Condo Diva Dwellings | Reviewing a Resale Certificate

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Belmont Garden Court on Capitol Hill

The inspection is completed and now it’s time for the hard work: Reviewing the resale certificate of the condo building. The resale certificate is part of a larger package of information that is produced by the property management company or the board of the condo association as part of your purchase into the community. Most buyers receive this package and are overwhelmed by the mountain of information that is being tossed at them with only five days to review and approve. We are going to break down the critical items that you as a condo Diva Dweller/buyer need to know to ensure you are buying into a community that is in tip top financial and physical shape.

The Resale Certificate + Condo Package
The resale cert is a summary of everything that is contained in the condo package. It indicates what your unit dues are going to run you monthly, any pending assessments/work coming up in the near future, etc. Read the entire resale cert. The critical items that we review are as follows:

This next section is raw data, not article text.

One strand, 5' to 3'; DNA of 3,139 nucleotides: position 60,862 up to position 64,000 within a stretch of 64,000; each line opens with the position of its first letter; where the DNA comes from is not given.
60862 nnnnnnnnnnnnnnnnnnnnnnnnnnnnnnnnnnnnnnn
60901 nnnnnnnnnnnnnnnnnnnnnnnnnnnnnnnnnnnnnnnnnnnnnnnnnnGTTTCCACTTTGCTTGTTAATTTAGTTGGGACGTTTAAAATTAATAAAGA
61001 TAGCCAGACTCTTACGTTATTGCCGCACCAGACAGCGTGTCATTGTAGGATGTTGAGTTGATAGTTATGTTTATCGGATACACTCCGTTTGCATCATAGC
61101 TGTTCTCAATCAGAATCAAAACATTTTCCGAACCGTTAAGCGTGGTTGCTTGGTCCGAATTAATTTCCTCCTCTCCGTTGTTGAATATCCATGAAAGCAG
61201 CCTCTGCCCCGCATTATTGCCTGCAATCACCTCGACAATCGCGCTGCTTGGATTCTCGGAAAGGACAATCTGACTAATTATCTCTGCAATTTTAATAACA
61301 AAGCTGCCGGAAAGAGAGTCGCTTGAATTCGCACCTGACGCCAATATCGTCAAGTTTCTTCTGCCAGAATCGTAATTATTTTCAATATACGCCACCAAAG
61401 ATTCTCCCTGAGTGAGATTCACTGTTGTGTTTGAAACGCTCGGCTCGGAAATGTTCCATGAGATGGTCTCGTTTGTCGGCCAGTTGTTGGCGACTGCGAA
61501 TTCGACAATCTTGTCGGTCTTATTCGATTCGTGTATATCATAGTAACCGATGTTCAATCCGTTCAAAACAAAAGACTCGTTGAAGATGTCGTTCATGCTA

• Unpaid Dues in the Building: Given our current climate there are often unpaid dues in a condo building. It is the first sign of a foreclosure. These things happen but if it is happening at such a rate that the condo building is suffering economically than this should be a red flag to talk about with your Real Restate Diva.
  • Amount in Reserves Compared to the Reserve Study: Some smaller newer buildings probably will not have conducted a reserve study.  More than likely everything is fresh and new that there is no need to think about work ten years down the road. It is our recommendation that every condo building conduct a reserve study and start actively working to building up their financial reserve fund. A reserve study looks at the replacement and/or repair costs for major work in the building. This would include siding, roofs, plumbing, etc.  The recommendation is that an association should be contributing about 20% of their yearly dues to building up the reserve fund. Yikes – that could mean a hike in dues, but that is always better than unexpected work resulting in an assessment.
  • Pending Work: Review the type of work is planned and the funds to cover the work.
  • Owner/Renter Ratio: As a homeowner/Diva Dweller one should always be looking down the road to ensuring the ability of the home to be sold. A high renter ratio indicates that you mostly have investors in the building. Investors are way more likely to default on their loans then a homeowner. Look for at least 55% owner occupied buildings. Preferably a rental cap of 30% renters is the best in our book. But your needs may be different.